How can multiple people be convicted of a crime committed by one person?

Photo by Aron Van De Pol on Unsplash

Joint enterprise refers to the collection laws that that means a person can be convicted for a crime they did not play a decisive role in committing, or in some cases were not even involved in.

In 2016, “a stabbing by one man led to 11 convictions”. This occurred in May, despite the Supreme Court having ruled earlier that year in February, that joint enterprise laws had been used ineffectively, as they had been “wrongly interpreted for over 30 years”. After judges ruled “foresight” was not an efficient test of someone’s involvement in a murder case.

Historically, there are high-profile cases in England that have been effective in allowing for justified long-sentences and convictions, such as in the murders of Stephen Lawrence, Zac Olumegbon and Shaklius Townsend.

Although there are cases where joint enterprise can be recognised as a necessary law, the 2016 ruling by the Supreme Court has not been effective in addressing the problems the collection of laws cause, such as young people of colour being disproportionately incriminated by this law.

In the 2016 murder of Abdul Wahab Hafidah, seven young men were convicted of murder, despite only one of the men inflicting the fatal blow. Six of the men who had not stabbed Hafidah, were given sentences of 16 to 20 years. All of 11 the men convicted in the case were of black or mixed race-ethnicity, the youngest being 14 and the eldest 20.

This case is not an exception. Although it is difficult to determine exactly how many people of colour have been convicted on joint enterprise laws statically, as the government records joint enterprise cases as murder convictions.

However, there are academic data that would support people of colour being wrongly affected by joint enterprise laws, particularly in scenarios where the prosecution builds a case around perceived “gang membership”, as shown in this study carried out by The Bureau of Investigative Journalism at the University of Cambridge.

In England and Wales, 86% of the population is made up of white people. Yet the infographics below show how disproportionately young people and BAME are incriminated by joint enterprise laws, in the study by the University of Cambridge.

Infographics by Bethan Adams

A 2016 study carried out by A Prison Reform Trust concluded similar findings to the University of Cambridge examined 61 joint enterprise cases, involving 157 defendants and found that “for defendants whose ethnicity was known, around two-thirds were from ethnic minorities.”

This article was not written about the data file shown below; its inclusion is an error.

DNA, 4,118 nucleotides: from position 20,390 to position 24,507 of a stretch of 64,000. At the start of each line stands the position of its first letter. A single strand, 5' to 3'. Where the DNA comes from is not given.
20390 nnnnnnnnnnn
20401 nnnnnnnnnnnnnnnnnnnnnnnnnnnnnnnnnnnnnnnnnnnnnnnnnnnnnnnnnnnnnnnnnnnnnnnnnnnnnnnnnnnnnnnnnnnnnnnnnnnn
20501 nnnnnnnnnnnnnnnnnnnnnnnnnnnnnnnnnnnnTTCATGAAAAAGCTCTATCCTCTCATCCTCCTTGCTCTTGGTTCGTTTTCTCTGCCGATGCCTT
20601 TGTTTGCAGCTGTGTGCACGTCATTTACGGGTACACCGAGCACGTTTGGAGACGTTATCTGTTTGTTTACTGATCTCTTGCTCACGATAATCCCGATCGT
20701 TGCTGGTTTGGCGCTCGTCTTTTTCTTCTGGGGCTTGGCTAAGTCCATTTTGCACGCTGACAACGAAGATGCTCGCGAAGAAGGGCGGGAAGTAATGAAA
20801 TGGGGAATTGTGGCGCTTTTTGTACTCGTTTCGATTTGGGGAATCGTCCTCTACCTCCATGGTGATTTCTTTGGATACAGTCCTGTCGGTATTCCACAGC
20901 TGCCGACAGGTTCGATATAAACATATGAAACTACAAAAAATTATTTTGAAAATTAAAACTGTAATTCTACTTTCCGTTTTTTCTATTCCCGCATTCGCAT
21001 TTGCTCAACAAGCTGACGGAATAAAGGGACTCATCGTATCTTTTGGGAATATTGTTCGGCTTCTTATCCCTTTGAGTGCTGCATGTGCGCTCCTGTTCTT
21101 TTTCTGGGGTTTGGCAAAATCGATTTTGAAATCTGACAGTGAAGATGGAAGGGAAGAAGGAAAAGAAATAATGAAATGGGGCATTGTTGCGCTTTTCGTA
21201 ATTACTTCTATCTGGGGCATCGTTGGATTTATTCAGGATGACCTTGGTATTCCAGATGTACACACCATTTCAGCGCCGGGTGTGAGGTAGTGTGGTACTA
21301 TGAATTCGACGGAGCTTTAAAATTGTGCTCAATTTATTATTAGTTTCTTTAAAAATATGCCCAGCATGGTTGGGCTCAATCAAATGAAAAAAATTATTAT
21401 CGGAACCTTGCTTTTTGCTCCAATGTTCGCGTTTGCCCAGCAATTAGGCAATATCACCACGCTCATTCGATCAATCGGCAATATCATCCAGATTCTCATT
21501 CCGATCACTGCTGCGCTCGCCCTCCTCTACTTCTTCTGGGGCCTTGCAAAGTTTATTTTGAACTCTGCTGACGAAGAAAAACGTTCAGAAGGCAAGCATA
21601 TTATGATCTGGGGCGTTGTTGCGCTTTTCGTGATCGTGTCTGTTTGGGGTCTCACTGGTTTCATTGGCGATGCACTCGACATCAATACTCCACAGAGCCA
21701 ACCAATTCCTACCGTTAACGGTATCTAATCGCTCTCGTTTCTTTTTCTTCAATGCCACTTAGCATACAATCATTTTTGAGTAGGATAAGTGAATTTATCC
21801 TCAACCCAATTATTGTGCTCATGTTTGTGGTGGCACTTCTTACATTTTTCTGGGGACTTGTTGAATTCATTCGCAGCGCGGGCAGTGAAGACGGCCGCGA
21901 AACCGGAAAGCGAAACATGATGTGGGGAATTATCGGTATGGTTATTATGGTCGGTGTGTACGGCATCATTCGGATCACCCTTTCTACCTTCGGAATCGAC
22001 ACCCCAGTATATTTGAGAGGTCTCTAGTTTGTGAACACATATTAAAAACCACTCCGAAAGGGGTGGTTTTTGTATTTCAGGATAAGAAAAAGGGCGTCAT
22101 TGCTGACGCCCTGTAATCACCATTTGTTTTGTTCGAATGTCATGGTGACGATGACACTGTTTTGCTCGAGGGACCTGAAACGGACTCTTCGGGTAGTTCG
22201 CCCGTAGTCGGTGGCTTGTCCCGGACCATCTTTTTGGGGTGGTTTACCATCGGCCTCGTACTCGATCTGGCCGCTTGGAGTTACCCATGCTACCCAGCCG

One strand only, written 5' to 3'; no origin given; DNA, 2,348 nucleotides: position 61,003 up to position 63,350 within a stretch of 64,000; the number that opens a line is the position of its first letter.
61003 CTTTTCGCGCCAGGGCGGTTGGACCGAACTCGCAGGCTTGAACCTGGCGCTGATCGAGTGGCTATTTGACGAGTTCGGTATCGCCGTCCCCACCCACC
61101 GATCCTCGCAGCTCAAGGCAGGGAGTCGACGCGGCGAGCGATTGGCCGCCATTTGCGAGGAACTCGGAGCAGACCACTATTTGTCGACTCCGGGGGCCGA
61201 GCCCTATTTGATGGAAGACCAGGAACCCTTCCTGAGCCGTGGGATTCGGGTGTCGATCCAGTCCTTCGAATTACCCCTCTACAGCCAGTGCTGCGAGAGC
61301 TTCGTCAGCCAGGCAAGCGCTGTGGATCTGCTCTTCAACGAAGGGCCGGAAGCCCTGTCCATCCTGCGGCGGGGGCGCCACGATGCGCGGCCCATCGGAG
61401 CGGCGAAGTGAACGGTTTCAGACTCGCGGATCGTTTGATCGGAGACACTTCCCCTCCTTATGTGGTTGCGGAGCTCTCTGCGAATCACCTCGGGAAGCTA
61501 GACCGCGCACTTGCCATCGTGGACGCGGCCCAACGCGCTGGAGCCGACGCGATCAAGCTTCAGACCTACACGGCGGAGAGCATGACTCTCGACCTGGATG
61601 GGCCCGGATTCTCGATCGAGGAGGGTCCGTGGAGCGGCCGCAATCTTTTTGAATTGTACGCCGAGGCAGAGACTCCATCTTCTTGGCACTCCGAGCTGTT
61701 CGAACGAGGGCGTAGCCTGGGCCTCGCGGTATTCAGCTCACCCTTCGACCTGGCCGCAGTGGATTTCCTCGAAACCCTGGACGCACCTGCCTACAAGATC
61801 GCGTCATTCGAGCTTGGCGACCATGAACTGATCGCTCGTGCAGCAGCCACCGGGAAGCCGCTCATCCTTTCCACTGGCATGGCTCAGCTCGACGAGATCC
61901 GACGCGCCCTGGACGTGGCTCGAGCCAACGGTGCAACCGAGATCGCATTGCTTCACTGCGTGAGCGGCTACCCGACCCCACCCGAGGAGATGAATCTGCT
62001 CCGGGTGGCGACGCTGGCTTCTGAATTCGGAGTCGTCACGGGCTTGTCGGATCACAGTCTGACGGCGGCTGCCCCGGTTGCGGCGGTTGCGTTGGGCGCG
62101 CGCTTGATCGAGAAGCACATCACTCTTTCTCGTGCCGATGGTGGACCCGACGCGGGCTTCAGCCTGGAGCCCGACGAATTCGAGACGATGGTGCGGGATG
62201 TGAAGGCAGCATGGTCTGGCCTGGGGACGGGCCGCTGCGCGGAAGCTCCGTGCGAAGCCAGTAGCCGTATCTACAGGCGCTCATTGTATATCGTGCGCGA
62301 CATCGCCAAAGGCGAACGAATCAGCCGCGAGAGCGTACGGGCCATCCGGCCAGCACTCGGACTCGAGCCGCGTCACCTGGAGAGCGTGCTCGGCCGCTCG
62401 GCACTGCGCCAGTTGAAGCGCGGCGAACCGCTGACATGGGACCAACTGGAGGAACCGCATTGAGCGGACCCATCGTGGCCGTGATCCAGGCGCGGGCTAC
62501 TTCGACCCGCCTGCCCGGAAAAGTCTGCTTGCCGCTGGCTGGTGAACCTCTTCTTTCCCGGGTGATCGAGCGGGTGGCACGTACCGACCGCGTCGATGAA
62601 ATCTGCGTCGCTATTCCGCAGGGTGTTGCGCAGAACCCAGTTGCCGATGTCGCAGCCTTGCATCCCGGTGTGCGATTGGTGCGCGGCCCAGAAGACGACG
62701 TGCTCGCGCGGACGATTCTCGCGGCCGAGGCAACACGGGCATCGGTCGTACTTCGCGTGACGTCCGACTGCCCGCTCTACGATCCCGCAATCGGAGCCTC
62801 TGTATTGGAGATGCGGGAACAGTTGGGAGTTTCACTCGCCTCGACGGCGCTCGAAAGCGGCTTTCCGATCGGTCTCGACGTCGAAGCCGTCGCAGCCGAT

However, the data showed in the infographics is from 2016, as little academic research has been carried out in more recent years.

Fortunately, there are organisations attempting to change the unjust criminal convictions that joint enterprise cause, and bring attention to how this law ruins the lives of young men, and disproportionately affects black, Asian and minority ethnic.

When a group of 19-26 year olds were given the question “would you support urgent joint enterprise reform” 100% of them voted yes.

Infographics by Bethan Adams

CoSign and JENGbA are two groups both co-founded and founded by young women, working to change the harm that joint enterprise rulings have caused.

JENGbA, which stands for: ‘joint enterprise, not guilty by association’, a campaign with and for those who have been wrongly convicted to reform legal abuse by the joint enterprise. JENGBA fights for the potential thousands of people who have been incarcerated on conviction of murder and not lesser offences as was recognised by the 2016 supreme court ruling.

CoSign, are an organisation calling for a review of the standard of evidence used to convict, as many joint enterprise convictions are based on a lack of evidence. The group are also sharing prisoner stories, and stories of the families of those convicted. Also, by bringing more attention to other groups affected by the law, such as women who were in abusive relationships.

CoSign has released a video interviewing the mothers of two men incarcerated on joint enterprise laws. Revealing the extent to which the law has given life sentences to people innocent of murder.

Joint enterprise has continued to ruin lives, despite the supreme court ruling that it has been an unjust law for years already. Currently, there is no way of knowing exactly how many lives have been affected, but CoSign estimate there could be thousands of people still wrongfully in prison.

Below are the petitions by both organisations:

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Words: Bethan Adams | Subbing: Warshma Chughtai

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